Hill (1995) provides a concise description of Benford's law
. . . in many naturally occurring tables of numerical data, the leading significant digits are not uniformly distributed as might be expected, but instead follow a particular logarithmic distribution.and several mathematical examples, the simplest of which is
Prob(first significant digit=d) = log10(1 + 1/d) where d=1..9but there are other variants you will want to see for yourself.
Wikipedia's entry describes the phenomenon and has some useful links, but fumbles the explanation somewhat. Benford's law doesn't have any mystical significance or require that there be a "natural logarithmic scaling" of things. Also, contrary to a discussion on Wolfram's WWW site, it doesn't have anything to do whether the numbers are dimensionless or not. Instead, it is just a consequence of how empirical data are pooled and analyzed, and it can be derived through a central-limit-like theorem (Hill 1995).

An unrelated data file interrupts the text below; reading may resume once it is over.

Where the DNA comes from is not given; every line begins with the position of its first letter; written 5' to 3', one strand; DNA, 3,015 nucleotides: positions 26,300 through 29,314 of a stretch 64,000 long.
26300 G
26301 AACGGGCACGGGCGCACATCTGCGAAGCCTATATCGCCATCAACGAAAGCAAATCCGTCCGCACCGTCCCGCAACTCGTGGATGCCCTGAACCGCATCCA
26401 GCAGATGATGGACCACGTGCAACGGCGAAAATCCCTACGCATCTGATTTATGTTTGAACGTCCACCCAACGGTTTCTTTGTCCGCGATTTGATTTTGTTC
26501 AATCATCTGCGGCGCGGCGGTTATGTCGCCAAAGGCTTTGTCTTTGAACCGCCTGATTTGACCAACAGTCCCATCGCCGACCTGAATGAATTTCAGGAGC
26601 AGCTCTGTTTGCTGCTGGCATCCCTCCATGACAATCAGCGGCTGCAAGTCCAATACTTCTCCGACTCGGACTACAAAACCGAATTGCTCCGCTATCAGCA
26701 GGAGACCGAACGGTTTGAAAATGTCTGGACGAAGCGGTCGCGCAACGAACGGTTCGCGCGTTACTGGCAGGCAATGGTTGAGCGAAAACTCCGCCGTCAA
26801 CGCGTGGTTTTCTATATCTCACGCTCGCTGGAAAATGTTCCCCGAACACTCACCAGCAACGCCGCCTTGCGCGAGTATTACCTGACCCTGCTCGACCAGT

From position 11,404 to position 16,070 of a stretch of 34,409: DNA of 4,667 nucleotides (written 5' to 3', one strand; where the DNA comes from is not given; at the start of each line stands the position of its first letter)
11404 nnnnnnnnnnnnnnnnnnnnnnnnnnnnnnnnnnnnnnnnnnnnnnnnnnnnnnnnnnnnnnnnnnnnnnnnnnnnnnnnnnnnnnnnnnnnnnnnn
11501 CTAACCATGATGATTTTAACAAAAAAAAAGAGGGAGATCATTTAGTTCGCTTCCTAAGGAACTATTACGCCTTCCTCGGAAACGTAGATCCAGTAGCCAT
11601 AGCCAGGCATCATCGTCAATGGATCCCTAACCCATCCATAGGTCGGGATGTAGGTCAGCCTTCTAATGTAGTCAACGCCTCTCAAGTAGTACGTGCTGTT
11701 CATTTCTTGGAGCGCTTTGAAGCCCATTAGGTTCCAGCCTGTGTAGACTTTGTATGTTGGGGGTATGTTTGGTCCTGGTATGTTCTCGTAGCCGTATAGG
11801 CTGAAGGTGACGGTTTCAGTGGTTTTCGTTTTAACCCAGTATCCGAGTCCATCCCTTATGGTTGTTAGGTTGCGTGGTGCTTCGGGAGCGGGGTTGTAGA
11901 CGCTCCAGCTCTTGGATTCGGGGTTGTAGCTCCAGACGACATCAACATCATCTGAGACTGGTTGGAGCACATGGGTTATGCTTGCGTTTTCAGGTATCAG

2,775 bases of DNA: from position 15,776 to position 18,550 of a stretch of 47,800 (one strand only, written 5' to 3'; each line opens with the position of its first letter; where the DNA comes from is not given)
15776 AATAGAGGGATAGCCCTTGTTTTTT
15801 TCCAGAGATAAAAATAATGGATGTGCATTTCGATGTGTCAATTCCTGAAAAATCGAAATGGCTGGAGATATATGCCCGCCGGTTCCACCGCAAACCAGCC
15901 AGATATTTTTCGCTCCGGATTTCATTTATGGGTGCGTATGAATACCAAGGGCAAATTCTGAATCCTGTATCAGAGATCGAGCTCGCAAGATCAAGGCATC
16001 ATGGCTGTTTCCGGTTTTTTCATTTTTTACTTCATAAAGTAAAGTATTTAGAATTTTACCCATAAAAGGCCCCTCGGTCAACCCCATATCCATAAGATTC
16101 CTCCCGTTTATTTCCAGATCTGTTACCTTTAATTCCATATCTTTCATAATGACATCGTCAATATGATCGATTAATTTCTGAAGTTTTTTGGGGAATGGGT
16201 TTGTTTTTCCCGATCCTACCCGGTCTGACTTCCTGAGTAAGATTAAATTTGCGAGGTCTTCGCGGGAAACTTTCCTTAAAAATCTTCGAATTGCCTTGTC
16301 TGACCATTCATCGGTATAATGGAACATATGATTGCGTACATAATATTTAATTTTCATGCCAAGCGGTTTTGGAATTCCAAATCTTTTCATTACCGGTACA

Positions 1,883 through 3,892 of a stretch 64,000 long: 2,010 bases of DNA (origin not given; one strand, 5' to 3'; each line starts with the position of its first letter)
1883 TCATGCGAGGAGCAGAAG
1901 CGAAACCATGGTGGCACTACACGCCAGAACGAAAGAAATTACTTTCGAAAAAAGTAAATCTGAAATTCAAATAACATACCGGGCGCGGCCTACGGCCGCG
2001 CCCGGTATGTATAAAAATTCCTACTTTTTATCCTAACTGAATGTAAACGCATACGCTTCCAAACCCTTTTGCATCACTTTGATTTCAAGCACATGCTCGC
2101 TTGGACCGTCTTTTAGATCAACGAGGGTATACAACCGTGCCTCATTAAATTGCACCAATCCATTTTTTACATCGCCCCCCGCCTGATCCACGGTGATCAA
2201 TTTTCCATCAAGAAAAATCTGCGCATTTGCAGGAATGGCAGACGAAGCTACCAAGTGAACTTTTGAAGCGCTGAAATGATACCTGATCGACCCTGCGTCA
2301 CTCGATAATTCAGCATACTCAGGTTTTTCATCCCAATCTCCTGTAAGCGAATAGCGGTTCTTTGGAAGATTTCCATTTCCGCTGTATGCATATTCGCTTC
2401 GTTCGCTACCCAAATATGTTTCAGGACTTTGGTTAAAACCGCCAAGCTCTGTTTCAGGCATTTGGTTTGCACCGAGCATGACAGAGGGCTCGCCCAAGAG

Durtschi et al. wrote a very readable article that includes some
illustrations of when Benford's law might or might not apply--see
Their examples were drawn from the field of forensic accounting, not neuroscience, but it's still a useful exercise to review them. And who says your own lab notebooks might not some day be examined by a forensic accountant . . .
ReferencesDurtschi, C., Hillison, W. and Pacini, C.. The effective use of Benford's law to assist in detecting fraud in accounting data. Journal of Forensic Accounting 5:17-34, 2004.
Hill, T.P.. A statistical derivation of the significant-digit law. Statistical Science 10:354–363, 1995.
Smith, S.W.. The Scientist and Engineer's Guide to Digital Signal Processing, available at http://www.dspguide.com/.